Wednesday, 3 August 2016

Got a Friend? - Imchenmeren, BA 5th Semester English Honours




In our darkest moments, we all need someone   who will listen. Some turn to helpful professionals, while a few rely on those who are older and wiser. Others seek out someone who knows what they are going through. However, for most of us, there is nothing more therapeutic as a refreshing long chat with a few good friends. With Friendship Day just around the corner, this week’s article scrutinizes the value of friends in one’s life. 



Got a Friend?


Try to think of someone who has always been there for you when you were alone, who makes fun of you but also supports you and cares for you the most when no one does, who argues with you but always helps you during the most difficult times, who tries to correct you when you are wrong, and who tries to understand you when your parents do not? Who do you think that ‘someone’ is? A friend is more precious than the glimmer of a thousand diamonds!

“Goodbye! I’m off!” Those were the last three words she spoke and left me all alone with a broken heart. Tears rolled down my eyes just like rain drops. I was in pain and I had no idea what to do or what to say. I was a walking zombie! I had lost all appetite and drowned myself in drinking to numb the pain. I could not share my problem with my parents. I was speechless and hopeless. Alas! Then one day my best friend came up to me and said, “Why do you have to suffer like this when you have a friend like me? Cheer up! You and I, we are still alive!” Those lines were so strong that it went through to the  depths of my soul and cured me of my emotional breakdown. My best friend gave me hope and encouraged me. He listened to me and tried to understand my problems. He supported and corrected me in every possible way. I finally understood what he was trying to tell me, that life is always beautiful. I could see how much he cared for me. Because of my best friend, I was finally able to smile and continue to live my beautiful happy life.

It has been two years since, and the bond I share with my best friend has stood the test of time. We fight, we talk, we laugh, and we probably fit the definition of a ‘bromance’. Nevertheless, in this day and age, where people are obsessed with finding Pokemon, or obsessively ‘snapchatting’, having a real life best friend can be such a comfort.

I believe that every human being in this world needs a friend. It doesn’t matter whether your friend is rich or poor, a fool or a genius, or a cool cat or a geek. What matters, ultimately, is your mindset. Do you trust your friend? Can you understand your friend? Are you faithful towards your friend? I got to admit, I love the portrayal of friendship on the sitcom of the bygone era, ‘Friends’. Monica, Ross, Rachael, Phoebe, Joey, and Chandler were the icons of friendship in the US of the 1990s. They understood each other so well, and stood beside each other no matter what! As a student of literature, I do not feel guilty about taking pleasure in these fictional depictions, and I believe in my heart, that such friendships are a possibility!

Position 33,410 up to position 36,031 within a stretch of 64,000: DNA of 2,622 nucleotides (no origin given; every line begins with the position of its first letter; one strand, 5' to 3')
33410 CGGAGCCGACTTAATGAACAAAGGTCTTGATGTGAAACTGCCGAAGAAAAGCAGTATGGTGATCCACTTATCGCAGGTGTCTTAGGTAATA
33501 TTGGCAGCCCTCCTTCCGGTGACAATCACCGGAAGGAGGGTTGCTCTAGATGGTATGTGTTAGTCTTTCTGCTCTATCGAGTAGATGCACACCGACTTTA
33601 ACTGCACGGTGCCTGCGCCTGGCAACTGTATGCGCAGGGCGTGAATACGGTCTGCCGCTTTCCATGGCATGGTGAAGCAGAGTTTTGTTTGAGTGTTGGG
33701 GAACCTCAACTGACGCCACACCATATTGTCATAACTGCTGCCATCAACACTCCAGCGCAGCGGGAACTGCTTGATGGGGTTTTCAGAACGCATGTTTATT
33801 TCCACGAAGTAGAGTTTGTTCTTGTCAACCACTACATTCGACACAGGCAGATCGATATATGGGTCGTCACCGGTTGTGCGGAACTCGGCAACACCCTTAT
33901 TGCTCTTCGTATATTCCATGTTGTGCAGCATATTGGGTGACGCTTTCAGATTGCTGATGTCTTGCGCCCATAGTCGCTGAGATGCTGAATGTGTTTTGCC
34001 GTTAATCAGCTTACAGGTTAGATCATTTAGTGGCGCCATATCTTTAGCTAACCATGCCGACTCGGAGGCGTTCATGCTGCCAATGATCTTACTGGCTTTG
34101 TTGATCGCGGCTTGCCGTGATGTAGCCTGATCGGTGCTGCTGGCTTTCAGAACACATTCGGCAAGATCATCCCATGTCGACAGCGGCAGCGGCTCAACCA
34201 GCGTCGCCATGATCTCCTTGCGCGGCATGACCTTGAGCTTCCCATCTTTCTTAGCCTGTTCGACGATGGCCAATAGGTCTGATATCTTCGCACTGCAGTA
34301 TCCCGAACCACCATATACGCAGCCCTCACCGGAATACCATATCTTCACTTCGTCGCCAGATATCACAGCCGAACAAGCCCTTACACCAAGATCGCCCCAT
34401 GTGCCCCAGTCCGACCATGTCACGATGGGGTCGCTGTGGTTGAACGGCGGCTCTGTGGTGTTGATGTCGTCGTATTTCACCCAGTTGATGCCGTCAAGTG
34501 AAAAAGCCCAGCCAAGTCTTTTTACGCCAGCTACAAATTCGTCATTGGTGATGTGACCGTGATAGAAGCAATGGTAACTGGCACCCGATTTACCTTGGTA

Indeed, we must never forget that, as Helen Keller once verily stated, ”Walking with a friend in the dark is better than walking alone in the light.” We all know the hard life story of Helen Keller, an American author, who was deaf and blind. Even though she was afflicted with such physical disabilities, she never gave up. Her biggest inspiration came from her mentor, Anne Sullivan. At first, when Helen was frustrated with her efforts to spell words with her hand that she almost gave up, Anne was there to cheer and encourage Helen through every hurdle. Even though Anne was her mentor, she was also a friend to Helen.  It’s true what they say, that a friend in need is a friend indeed!

A friend can help you realize your flaws and can also help you to know the reality of life. When I read Jane Austen’s novel ‘Emma’, I remember with glee how through the shy and awkward Harriet, Emma was able to realize the true value of love and life, and stop her obsession about class and parentage. Without a friend, I doubt happiness would be a possibility. That is the reason why even when we are alone in our rooms, we constantly throng to social networking sites, hoping to communicate and socialize with ‘friends’. What happens to someone who is alone? I got a glimpse of this while reading Daniel Defoe’s ‘Robinson Crusoe’. A man who was stuck on an island for many years, of course, learned to live and feed himself, but he was terribly lonely. More than good food, he wanted the companionship of a friend.
Everyone has their own opinion in defining their friendships. Some may say that ‘we are halves of each other,’, while others may say that ‘my friend is like  family to me’. It’s the year 2016, and the dynamics of our society is changing drastically. Our grandparents lost touch with their classmates once they graduated college. Thanks to social media, I even know what my childhood friend, whom I have not met in 6 years, is having for dinner! There are documented cases of people forming emotional bonds with the intelligent personal assistants of the 21st century, namely Apple’s ‘Siri’, and Microsoft’s ‘Cortana’.

Maybe humans weren’t designed to live alone. I thank all my friends for being there for me. What about you? Got a friend?

Degree of Thought is a weekly community column initiated by Tetso College in partnership with The Morung Express. Degree of Thought will delve into the social, cultural, political and educational issues around us. The views expressed here do not reflect the opinion of the institution. Tetso College is a NAAC Accredited UGC recognised Commerce and Arts College. The editors are Dr. Hewasa Lorin, Anjan Behera, Dr. Salikyu Sangtam, Nivibo Yiki, and Kvulo Lorin. For feedback or comments please email: dot@tetsocollege.org.


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